How Joining the NAACP Changed Kameron Middlebrooks’ Life

The road to justice and equity can be long and full of hardships; however, for Kameron Middlebrooks, that road became his passion and purpose in life.

Kameron is the 3rd Vice President for the Des Moines Chapter of the National Association for the Advancement of Colored People (NAACP) and former branch president. The 32-year-old has been involved with the organization for almost half his life.

Kameron was born in Atlanta, Georgia, but his mother moved to Iowa to be closer to her family when he was three. Growing up in Des Moines, Kameron often found himself to be the only Black kid in his classroom.

While attending Roosevelt High School—where he also ran track and played football—Kameron’s spark for equity and justice began during American history classes. He realized the history of African Americans had been nearly erased from the books. Additionally, he recognized the inequalities of the judicial system and in life as he watched and learned more about the beatings and killings of Black people.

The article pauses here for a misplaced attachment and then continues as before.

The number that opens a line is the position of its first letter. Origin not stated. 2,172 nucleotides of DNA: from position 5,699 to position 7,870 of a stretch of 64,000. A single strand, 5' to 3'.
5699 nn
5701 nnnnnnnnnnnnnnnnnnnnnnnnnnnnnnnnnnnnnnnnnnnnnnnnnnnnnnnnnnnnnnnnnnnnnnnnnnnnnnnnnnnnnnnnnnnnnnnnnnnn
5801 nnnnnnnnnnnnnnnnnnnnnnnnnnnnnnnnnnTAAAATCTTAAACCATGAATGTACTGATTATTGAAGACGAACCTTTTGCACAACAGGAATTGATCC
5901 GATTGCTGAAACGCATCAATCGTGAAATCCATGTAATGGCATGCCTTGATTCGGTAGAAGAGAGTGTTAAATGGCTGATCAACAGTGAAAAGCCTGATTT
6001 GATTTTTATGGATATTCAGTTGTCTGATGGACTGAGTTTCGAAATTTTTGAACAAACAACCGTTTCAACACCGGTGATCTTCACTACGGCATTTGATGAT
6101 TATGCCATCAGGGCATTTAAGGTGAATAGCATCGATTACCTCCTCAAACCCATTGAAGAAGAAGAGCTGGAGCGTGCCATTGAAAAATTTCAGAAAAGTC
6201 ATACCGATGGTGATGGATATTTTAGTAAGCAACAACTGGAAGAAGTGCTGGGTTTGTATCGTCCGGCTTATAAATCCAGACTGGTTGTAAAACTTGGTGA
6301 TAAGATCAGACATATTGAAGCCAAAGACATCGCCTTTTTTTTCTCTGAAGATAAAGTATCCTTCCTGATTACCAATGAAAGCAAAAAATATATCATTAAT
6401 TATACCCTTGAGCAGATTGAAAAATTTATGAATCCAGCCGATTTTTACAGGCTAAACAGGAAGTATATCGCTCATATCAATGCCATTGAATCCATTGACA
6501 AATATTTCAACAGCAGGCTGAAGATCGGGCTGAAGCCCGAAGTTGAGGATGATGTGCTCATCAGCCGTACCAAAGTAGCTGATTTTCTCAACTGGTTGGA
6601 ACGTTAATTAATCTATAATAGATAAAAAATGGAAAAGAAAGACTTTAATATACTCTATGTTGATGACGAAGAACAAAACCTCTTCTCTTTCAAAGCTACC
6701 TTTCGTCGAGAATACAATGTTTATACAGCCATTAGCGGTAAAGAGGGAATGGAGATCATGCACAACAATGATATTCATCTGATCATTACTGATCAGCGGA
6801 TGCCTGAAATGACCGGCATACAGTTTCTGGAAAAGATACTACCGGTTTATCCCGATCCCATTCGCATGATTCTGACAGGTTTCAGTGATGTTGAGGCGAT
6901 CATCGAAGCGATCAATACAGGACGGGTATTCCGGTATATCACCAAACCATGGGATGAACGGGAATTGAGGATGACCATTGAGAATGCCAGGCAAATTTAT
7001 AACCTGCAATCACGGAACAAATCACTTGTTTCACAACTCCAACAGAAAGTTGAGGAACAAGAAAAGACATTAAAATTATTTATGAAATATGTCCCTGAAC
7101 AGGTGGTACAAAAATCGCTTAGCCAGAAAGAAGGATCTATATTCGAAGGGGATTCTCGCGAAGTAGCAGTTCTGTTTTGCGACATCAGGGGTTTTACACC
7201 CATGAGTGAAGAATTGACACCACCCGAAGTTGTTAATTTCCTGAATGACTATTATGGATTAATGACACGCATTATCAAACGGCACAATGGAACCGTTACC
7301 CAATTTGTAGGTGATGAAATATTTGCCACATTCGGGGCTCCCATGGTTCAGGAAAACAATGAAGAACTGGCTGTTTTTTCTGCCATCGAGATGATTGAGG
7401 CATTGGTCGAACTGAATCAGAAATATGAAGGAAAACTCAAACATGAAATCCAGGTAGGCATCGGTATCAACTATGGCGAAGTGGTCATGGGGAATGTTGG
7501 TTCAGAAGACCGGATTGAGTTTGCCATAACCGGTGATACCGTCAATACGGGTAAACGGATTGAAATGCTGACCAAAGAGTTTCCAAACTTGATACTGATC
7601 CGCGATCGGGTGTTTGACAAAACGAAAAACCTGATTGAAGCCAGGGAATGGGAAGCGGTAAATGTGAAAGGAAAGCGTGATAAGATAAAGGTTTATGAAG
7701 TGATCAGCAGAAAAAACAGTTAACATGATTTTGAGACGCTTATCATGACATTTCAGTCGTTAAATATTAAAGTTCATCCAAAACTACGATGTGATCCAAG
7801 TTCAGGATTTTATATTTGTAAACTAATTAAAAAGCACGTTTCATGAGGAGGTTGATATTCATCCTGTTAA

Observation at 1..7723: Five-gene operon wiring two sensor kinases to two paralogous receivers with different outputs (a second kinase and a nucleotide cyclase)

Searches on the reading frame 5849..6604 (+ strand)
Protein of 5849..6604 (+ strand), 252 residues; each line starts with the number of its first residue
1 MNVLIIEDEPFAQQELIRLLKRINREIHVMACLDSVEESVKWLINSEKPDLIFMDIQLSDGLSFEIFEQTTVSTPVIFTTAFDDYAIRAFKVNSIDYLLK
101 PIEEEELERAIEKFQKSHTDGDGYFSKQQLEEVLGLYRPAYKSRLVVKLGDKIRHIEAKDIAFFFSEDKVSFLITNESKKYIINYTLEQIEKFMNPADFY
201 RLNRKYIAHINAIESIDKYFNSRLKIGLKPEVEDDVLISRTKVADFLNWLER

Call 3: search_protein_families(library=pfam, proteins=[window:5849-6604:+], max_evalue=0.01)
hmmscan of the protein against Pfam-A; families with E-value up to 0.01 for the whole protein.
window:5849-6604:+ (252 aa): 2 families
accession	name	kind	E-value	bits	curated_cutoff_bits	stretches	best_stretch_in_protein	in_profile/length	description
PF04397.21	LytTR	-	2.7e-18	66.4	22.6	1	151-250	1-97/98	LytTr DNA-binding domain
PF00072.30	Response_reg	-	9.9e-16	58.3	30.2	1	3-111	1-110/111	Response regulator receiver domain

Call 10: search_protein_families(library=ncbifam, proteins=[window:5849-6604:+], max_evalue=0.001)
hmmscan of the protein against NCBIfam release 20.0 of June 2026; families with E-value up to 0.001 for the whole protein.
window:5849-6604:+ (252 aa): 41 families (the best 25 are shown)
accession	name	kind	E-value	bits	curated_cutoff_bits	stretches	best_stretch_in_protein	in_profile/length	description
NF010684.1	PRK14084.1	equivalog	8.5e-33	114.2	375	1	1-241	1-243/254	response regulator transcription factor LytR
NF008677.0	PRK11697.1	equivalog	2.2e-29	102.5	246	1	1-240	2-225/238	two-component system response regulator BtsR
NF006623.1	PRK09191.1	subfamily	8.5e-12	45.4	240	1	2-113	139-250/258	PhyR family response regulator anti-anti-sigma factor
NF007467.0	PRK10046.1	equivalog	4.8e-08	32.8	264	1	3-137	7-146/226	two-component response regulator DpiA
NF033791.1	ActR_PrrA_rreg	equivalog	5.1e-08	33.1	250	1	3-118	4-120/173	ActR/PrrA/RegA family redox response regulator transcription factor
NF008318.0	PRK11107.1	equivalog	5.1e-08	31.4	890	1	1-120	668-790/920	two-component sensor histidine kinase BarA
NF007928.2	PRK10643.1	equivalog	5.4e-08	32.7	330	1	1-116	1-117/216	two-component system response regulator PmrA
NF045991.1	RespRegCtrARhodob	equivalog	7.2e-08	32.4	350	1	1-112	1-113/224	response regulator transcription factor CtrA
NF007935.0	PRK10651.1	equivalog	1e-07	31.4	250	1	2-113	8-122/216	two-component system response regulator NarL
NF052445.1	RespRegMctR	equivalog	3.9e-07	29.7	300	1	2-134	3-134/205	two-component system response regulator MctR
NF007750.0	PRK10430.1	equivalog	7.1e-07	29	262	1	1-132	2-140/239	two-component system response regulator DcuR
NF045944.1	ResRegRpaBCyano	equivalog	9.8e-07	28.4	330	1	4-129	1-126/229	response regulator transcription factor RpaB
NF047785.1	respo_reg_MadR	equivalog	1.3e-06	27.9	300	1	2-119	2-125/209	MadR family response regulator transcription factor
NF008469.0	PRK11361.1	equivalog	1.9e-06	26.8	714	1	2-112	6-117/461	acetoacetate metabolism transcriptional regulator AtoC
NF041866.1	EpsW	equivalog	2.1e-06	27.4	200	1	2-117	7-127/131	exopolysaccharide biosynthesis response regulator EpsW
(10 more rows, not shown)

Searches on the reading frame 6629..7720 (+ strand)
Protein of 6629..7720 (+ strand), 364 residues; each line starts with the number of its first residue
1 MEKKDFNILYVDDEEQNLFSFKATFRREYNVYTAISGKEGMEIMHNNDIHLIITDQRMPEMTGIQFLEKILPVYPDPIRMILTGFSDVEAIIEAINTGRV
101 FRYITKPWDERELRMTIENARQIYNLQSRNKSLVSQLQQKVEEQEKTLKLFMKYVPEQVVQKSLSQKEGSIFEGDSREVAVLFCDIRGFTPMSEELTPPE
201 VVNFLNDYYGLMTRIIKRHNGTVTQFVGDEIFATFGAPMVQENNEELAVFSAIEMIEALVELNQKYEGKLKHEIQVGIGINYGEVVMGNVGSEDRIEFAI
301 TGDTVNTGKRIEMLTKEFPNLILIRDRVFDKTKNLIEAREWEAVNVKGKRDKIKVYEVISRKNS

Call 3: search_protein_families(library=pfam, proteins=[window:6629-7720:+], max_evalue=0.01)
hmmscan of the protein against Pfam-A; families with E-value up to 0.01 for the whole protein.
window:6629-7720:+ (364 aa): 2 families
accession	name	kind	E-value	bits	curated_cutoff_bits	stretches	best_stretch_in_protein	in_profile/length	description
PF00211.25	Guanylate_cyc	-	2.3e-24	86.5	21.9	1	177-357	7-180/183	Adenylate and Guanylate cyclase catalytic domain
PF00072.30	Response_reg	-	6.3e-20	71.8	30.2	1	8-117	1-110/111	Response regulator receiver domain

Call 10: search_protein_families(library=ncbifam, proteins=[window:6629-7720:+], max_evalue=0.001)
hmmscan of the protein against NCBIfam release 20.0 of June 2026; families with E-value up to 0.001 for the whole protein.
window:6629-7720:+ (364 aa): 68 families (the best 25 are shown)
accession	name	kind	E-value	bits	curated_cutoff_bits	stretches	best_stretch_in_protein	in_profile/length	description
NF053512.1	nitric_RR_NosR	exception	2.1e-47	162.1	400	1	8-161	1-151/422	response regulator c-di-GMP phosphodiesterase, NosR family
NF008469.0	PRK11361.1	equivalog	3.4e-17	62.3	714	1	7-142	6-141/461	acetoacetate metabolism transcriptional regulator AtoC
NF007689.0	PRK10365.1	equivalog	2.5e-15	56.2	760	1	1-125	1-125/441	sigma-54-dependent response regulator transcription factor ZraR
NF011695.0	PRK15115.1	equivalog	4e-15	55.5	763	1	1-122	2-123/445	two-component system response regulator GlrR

As a high school junior, a friend invited Kameron to attend his first NAACP meeting. That same day an opportunity presented itself in the form of chapter elections. He was nominated as youth council treasurer and won. He had found a place he belonged other than a gymnasium or athletic field.

Before joining the NAACP, Kameron found solace in sports and mentorship in his coaches.

“The term is student-athlete, but I considered myself an athlete-student because it was all athletics to me because that was the only way I saw somebody that looked like me getting out of their situation,” he said.

“I didn’t have many people to look up to that were Black males that weren’t in basketball or football. My real male role models were my coaches.”

However, Kameron found additional mentors in the NAACP who worked around his sports practices and kept him engaged. That made an enormous impact on him.

For him, an important part of staying involved with the NAACP was a program called ACT-SO (Academic, Cultural, Technological, and Scientific Olympics). This is an academic and cultural achievement program for underserved minority high school students. Kameron competed in poetry and won a state-level competition.

In summer 2006, Kameron attended the national NAACP convention in Washington, DC.